As a Bernal Heights resident whose block is not covered, I have mixed feelings about being left out. Should I feel exclusive, or excluded? At least it’s an improvement over the original coverage which showed only half the city.

Click the image above for an image that shows the southeastern quadrant of the city, where coverage is lacking.

Previously:
SF stops at Cesar Chavez?
Google maps now displays BART, Caltrain lines
Petition to have bike routes on Google maps
Fun with Google maps

Tobias Wolff to appear at Elliott’s ‘Adderall’ book launch

elliott-wolffFiction deity Tobias Wolff (1996 interview on Salon; 2008 profile at the Guardian [UK]) will join author, activist and blogger Stephen Elliott to celebrate the release of Elliott’s new “true crime memoir” The Adderall Diaries.

Admission to the party, which is at the Amnesia bar [map] on Thursday, Aug. 27 at 7:00 pm, is $20 and includes a hardcover of the book. Frequently-seen writer and presenter Bucky Sinister MC’s. Buy advance tix.

Picture: Wolff at left, Elliott at right. Elliott photo by Katherine Emery from LA Times

That cluck you hear

The urban chicken renaissance — an impressive phrase that just means that city people have begun in larger numbers to keep backyard chickens again — has come to Oakland foodies, according to an LA Times article about the Temescal District’s Pizzaiolo restaurant (map).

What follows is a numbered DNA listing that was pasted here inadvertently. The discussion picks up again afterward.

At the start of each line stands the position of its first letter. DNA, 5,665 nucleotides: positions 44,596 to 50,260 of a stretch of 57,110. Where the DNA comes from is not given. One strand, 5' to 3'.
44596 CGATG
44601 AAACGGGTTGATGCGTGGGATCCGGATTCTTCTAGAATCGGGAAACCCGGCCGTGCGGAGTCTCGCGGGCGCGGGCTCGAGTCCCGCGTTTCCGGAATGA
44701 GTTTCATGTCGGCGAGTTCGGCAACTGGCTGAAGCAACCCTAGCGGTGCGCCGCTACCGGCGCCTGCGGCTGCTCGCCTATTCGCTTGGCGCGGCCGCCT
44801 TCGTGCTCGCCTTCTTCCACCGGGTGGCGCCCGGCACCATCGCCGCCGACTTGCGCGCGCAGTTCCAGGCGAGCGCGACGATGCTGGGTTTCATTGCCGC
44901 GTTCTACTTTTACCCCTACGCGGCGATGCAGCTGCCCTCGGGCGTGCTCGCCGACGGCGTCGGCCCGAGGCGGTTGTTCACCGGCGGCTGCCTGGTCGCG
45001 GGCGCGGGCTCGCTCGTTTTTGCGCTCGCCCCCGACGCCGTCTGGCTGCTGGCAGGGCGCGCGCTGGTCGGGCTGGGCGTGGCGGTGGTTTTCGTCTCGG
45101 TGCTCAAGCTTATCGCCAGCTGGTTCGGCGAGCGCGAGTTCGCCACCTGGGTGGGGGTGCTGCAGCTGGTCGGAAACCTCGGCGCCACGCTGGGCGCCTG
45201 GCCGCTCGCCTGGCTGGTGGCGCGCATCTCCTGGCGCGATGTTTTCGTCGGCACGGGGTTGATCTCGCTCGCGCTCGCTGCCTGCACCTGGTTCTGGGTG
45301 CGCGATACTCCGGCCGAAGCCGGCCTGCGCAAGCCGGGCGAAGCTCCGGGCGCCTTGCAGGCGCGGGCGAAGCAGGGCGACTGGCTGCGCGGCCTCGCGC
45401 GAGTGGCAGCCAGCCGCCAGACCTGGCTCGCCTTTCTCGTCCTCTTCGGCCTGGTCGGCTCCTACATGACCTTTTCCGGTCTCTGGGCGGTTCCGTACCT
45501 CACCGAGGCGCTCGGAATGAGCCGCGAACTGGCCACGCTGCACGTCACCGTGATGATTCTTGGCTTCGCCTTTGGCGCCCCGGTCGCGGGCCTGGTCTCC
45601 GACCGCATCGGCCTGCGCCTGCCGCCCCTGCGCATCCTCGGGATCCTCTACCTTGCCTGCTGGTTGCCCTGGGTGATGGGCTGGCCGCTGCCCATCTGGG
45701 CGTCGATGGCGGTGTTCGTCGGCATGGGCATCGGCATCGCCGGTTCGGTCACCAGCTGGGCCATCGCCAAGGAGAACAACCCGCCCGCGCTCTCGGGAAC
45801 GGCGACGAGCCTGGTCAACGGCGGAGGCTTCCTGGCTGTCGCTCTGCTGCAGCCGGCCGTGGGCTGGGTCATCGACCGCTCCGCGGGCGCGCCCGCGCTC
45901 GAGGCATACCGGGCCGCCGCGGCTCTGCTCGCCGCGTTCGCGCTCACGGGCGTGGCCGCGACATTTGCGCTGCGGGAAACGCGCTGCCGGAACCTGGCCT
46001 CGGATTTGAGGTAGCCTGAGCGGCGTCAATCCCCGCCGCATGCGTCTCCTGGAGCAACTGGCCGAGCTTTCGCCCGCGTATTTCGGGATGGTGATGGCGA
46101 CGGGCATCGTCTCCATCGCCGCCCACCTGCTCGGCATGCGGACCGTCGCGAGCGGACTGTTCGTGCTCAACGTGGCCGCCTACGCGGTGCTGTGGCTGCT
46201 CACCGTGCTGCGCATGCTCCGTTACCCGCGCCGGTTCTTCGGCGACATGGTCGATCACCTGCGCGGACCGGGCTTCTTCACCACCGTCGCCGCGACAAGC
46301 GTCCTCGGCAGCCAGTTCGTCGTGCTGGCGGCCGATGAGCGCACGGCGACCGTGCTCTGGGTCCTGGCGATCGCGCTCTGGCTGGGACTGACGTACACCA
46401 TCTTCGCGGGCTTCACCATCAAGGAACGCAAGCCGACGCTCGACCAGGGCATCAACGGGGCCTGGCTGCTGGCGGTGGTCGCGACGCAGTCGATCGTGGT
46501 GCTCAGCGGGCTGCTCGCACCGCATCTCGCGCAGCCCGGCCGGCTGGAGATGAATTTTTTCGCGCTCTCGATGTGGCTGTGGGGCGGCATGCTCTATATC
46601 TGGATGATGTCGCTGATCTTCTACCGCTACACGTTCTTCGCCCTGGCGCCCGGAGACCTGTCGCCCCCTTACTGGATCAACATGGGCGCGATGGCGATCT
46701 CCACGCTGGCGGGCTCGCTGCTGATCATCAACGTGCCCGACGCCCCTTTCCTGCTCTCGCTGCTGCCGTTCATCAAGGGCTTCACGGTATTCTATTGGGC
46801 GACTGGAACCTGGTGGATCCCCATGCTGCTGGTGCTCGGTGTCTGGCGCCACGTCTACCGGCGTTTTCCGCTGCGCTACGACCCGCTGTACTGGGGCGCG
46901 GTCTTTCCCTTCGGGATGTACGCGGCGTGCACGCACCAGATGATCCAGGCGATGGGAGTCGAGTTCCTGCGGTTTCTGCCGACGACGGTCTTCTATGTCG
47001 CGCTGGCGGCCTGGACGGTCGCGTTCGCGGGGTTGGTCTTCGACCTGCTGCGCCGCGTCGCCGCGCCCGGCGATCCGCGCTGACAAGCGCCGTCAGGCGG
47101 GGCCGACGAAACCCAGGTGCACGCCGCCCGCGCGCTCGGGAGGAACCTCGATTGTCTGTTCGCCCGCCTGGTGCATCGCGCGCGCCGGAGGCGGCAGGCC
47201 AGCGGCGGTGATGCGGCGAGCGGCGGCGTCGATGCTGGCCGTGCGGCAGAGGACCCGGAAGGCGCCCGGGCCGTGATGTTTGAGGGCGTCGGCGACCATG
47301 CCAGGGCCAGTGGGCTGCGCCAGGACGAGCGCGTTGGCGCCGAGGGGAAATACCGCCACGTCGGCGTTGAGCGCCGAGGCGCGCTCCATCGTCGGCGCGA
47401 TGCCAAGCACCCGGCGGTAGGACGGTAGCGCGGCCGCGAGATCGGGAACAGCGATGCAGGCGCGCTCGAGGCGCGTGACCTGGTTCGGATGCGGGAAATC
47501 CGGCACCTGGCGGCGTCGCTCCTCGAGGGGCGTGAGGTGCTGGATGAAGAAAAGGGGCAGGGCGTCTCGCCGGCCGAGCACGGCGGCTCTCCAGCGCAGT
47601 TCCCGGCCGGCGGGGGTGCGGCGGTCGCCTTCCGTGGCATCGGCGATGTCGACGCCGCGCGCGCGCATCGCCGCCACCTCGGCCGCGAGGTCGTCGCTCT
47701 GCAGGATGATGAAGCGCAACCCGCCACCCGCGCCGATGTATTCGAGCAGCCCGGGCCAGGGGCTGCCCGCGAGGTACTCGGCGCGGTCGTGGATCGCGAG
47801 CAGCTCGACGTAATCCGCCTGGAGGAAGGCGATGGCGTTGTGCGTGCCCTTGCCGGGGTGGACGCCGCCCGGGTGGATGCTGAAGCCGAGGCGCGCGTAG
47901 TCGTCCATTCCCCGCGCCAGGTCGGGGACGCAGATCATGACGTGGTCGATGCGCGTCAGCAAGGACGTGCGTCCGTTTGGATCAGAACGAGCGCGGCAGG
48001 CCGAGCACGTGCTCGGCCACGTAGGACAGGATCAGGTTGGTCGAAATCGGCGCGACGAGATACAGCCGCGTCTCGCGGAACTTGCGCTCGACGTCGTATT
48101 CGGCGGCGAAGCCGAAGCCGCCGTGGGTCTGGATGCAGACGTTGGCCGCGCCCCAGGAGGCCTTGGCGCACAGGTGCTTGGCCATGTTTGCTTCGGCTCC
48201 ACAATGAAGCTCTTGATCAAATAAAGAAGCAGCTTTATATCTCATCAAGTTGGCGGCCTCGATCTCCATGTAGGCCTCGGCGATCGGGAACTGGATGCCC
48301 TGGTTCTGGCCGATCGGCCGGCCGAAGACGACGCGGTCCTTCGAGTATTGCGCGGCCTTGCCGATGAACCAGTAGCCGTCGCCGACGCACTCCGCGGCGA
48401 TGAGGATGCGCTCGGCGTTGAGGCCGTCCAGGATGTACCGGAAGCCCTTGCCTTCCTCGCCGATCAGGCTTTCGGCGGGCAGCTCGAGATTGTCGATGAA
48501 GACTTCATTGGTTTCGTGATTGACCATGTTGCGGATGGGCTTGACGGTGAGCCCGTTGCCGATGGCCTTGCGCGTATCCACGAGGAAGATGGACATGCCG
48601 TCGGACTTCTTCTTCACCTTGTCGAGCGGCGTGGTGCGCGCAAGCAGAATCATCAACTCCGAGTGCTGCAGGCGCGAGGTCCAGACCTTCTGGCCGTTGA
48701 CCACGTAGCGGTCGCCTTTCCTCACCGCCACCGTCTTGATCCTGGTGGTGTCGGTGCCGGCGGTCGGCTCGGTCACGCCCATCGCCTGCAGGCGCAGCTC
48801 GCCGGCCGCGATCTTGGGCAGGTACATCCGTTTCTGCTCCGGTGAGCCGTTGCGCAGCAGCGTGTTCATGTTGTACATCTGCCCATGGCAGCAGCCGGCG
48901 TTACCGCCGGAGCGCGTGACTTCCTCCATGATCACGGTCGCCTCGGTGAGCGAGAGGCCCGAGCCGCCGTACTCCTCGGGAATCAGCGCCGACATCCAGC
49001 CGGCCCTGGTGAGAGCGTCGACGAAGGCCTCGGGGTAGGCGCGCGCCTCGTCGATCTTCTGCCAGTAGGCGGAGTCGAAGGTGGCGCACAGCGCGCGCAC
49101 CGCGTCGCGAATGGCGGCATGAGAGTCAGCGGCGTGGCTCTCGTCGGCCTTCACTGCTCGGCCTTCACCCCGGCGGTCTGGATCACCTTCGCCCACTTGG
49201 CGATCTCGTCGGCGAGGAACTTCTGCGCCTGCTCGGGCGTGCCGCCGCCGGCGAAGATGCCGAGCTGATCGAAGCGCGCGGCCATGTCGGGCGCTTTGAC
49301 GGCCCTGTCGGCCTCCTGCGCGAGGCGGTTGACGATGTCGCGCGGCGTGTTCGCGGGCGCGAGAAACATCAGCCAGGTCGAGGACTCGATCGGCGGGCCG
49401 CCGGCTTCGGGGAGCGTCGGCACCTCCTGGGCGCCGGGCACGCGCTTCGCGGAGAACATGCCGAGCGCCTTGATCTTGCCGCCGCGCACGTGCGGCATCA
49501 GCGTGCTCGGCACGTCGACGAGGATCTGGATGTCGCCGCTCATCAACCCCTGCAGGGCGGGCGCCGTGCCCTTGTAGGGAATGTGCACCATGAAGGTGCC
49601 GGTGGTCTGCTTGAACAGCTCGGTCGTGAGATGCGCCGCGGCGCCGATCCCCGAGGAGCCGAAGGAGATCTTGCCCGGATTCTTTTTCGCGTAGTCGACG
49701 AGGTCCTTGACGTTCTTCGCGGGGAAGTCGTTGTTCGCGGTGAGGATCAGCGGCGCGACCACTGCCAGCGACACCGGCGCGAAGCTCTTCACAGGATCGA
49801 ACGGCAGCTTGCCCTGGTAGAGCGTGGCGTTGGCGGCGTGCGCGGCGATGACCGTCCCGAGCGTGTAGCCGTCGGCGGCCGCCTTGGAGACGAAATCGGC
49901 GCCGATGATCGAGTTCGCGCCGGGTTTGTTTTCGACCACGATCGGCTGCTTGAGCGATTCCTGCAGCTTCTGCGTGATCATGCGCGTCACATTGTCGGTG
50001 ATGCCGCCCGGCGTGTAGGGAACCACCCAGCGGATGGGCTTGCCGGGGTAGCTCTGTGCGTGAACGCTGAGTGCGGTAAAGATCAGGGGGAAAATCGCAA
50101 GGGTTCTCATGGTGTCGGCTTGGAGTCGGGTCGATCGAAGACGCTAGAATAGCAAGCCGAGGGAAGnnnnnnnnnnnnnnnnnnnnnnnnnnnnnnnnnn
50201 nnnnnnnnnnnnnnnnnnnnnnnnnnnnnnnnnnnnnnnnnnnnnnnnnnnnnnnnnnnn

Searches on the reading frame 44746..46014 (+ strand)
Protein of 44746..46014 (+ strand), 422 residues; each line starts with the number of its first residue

SFGate was on this trend in February. And in fact, if you search for “backyard chicken coops” in Google News, you’ll get dozens of articles from cities across the country. They’re doing it everywhere.

Like most trends, however, it probably started in the Mission District. A friend of mine on Shotwell has been keeping chickens — almost secretly at first, but now more openly as it becomes more widely accepted — for three years.

Salon lays off six staffers

San Francisco-based Salon.com has laid off six staffers, according to Valleywag — that’s six out of 29 editorial positions, a 20.7% cut. Here’s hoping it doesn’t include my favorite Salon writer, Katharine Mieszkowski.

Update: Here’s an interesting look at Salon’s finances by David Weir, one of the original team that founded the webizine.

BREAKING: BART strike averted

BART management and union representatives announced just after 7 pm this evening that the BART strike that had been planned for midnight tonight has been called off.

A tentative agreement between BART and the Amalgamated Transit Union (ATU) has been reached that must be voted on by union members within a week or so. In the meantime, BART will run as normally scheduled this week.

San Francisco Mayor Gavin Newsom, U.S. Rep. Barbara Lee, and others were present at the announcement.

Local coverage:
SF Gate
KCBS radio

“Garage” stores fill a neighborhood niche

This post on Mission Loc@l deserves to be read at the site and in its entirety: Open the Garage Door, It’s a Store.

Not only is the whole concept of garage stores cool, but the guy featured does it very much as a service to the nabe, selling brand-name soccer equipment to kids near cost. Totally the opposite of the globalized brand-filled big-box neighborhood-killing stores.